In the article, the moms said they cancel play dates while they’re gone to make it easier on their husbands. They freeze meals so their husband doesn’t have to cook. They write a detailed itinerary of the kids’ schedule to make sure their husband knows what to do. They text and Skype their husbands to remind them what to do, but not too often for fear they will feel like an employee.
To Cat, these women sound like attentive moms who are just trying to help.
Some dads see it differently.
“What is this strange Times-y world where households crumble the moment Mom walks out the door and Dad is so flummoxed by the demands of care-giving that he has to lie on the couch until the next set of wired commands comes through?” asked dad Louis Bayard of NPR.
Former at-home dad Brian Reid of Lincoln explained in Forbes that “it’s absurd to think that a working parent (of either sex) can’t get dinner on the table. To imply otherwise is offensive.”
Cat wasn’t amused.
In her blog, she wrote: “…some of these dads need to get a grip. I don’t recall any of the quoted women saying they do this (because) their husbands simply can’t handle being the only parent for a few days.”
True. The moms didn’t say this, but their actions clearly did. The level of detail these moms went to says they don’t trust their husbands to parent effectively.
I’m sure these moms feel like they are being helpful. Some probably feel guilty about leaving the family and this makes them feel better. Unfortunately, these moms haven’t considered how their actions may make their husbands feel.
If a dad is actively involved with his children, he already knows when soccer practice starts. He has the phone number of the children’s doctor on his phone. He knows where the grocery store is and the types of food his children like to eat. Telling him what he already knows is condescending.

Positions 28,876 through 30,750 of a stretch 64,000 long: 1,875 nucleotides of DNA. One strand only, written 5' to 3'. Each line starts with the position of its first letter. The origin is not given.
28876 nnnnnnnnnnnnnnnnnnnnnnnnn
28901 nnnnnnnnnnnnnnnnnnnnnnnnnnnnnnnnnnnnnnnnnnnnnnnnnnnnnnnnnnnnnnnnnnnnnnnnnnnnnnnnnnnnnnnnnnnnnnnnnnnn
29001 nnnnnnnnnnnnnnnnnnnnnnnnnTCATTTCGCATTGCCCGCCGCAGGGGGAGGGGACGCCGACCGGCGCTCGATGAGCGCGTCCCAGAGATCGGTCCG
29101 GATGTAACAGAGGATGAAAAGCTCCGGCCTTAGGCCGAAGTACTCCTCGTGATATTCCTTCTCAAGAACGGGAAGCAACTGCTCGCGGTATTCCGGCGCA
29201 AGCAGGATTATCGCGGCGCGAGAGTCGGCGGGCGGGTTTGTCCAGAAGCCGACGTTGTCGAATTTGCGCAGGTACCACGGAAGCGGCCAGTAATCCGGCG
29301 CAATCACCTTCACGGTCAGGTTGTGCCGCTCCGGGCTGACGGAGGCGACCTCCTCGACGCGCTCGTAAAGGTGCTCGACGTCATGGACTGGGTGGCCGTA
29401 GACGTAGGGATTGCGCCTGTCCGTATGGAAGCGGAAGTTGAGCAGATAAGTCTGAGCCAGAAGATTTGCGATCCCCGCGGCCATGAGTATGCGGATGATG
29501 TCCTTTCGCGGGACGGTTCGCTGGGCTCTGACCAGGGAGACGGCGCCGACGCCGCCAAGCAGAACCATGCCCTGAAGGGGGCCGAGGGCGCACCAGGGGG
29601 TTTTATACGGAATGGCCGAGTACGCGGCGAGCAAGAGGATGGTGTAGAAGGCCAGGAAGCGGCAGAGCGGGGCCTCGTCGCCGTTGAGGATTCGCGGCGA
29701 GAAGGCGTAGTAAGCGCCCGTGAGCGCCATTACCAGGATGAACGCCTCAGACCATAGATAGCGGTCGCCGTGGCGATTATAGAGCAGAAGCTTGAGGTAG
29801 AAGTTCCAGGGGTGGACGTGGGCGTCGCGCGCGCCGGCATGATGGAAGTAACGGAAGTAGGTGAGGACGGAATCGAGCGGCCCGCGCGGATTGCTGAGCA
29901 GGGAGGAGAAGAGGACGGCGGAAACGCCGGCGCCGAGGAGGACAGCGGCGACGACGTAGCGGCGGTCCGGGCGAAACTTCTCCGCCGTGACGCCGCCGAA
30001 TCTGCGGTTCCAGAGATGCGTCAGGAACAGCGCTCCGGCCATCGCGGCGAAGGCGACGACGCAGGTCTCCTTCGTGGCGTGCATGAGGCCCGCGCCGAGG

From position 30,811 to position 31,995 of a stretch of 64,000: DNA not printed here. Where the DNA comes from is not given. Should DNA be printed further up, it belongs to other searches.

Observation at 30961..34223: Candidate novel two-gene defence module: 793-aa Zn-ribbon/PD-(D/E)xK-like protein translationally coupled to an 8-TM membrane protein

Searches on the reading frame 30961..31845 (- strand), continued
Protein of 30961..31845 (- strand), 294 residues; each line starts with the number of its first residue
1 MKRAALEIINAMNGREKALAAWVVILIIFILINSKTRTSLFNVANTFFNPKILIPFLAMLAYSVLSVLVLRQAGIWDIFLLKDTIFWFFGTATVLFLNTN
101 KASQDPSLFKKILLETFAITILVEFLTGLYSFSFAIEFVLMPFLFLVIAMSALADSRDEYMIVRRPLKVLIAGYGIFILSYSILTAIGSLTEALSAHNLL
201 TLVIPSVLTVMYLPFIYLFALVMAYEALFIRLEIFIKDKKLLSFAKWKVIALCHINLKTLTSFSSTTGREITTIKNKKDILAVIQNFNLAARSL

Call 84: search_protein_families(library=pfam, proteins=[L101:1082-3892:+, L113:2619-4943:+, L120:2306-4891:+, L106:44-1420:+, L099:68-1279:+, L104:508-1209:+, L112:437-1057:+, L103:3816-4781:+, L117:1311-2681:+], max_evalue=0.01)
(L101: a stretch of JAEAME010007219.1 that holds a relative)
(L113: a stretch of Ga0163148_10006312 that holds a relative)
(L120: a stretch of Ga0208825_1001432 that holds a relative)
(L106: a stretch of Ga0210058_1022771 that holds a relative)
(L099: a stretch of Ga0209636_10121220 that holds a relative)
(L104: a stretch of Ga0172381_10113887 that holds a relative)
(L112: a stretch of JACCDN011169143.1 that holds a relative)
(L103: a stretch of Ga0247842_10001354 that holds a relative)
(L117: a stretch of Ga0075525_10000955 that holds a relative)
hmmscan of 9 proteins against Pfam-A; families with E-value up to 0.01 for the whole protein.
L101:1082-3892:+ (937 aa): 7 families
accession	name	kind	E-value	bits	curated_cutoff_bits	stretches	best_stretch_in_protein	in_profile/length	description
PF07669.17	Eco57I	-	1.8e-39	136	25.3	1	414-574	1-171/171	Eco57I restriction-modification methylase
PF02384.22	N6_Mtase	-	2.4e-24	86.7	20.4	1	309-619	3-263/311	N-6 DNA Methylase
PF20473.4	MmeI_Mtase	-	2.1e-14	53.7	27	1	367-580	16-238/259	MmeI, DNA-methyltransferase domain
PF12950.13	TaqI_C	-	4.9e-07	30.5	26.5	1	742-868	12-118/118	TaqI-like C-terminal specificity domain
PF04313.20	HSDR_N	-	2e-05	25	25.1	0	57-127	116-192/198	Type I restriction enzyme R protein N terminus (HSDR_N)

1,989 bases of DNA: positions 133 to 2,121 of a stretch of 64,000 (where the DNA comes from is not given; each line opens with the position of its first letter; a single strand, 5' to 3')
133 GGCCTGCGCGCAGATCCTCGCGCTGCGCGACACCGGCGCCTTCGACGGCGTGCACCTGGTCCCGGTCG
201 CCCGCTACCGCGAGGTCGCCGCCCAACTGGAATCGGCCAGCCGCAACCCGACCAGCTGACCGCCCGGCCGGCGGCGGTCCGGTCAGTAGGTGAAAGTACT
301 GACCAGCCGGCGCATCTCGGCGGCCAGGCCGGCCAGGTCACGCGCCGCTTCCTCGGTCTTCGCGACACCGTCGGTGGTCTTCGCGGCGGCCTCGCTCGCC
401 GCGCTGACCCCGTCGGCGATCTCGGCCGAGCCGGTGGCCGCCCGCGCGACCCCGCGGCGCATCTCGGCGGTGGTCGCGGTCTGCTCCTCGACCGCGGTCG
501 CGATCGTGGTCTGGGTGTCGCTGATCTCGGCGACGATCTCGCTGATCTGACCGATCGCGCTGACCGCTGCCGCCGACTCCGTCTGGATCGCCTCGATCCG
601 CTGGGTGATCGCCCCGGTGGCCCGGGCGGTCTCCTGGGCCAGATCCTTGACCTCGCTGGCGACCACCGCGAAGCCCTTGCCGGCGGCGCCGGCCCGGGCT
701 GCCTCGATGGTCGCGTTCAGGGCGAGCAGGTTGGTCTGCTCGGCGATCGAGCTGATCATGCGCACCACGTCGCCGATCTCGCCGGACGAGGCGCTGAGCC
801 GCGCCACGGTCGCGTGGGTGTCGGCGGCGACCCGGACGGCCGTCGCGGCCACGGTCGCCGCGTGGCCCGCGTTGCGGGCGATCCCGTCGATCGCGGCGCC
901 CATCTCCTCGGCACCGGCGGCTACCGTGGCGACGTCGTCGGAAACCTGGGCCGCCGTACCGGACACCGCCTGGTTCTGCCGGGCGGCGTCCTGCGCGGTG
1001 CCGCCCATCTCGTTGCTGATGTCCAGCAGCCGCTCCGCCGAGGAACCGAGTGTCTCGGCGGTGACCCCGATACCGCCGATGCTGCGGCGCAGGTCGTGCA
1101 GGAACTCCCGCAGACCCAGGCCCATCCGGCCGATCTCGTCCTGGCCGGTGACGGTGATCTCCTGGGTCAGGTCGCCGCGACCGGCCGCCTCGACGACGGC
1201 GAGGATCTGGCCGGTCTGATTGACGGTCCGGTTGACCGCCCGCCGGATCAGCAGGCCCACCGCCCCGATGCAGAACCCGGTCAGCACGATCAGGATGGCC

If a dad is not actively involved with his children, this level of pre-planning doesn’t help either. It allows such a dad to continue subverting his responsibility as a parent since he only has to do what he’s told. He never has an opportunity to figure things out on his own and become the active father his children need.
In that case, it is fine to give him a list. But then he needs to be trusted to handle it, not texted a reminder. He might miss some things or make some mistakes (I have many times), but the end result is what matters: Happy, healthy kids.
Treated this way, the dad may start to feel more empowered to be an involved parent. (It worked for me).
And that really is the point in all this.
Dads who don’t care about their kids aren’t going to change. Dads who already are very involved probably don’t have wives like those from the article.
But there are a lot of dads in between.
There are dads who want to be involved but are afraid their wives will be angry about the way they do things. It might be different, but not wrong.
When they read Cat’s blog, they see how their honest feelings are considered inconsequential whining. So, they decide to do what they’re told instead of trying to be an engaged parent.
I don’t think any of that moves our families forward or benefits our children. What does, is accepting our differences as parents, communicating as effectively as possible, treating each parent as an equal and being accountable to our parenting duties.
Many dads are trying to step up. Many moms need to consider letting them.
Al Watts is an at-home dad of 4 children living in west Omaha and the President of The National At-Home Dad Network. He writes regularly for The Good Men Project and Role/Reboot and is co-editing a book project titled “Dads Behaving Dadly: Chronicles of the Fatherhood Revolution.” Read him Wednesdays on momaha.com.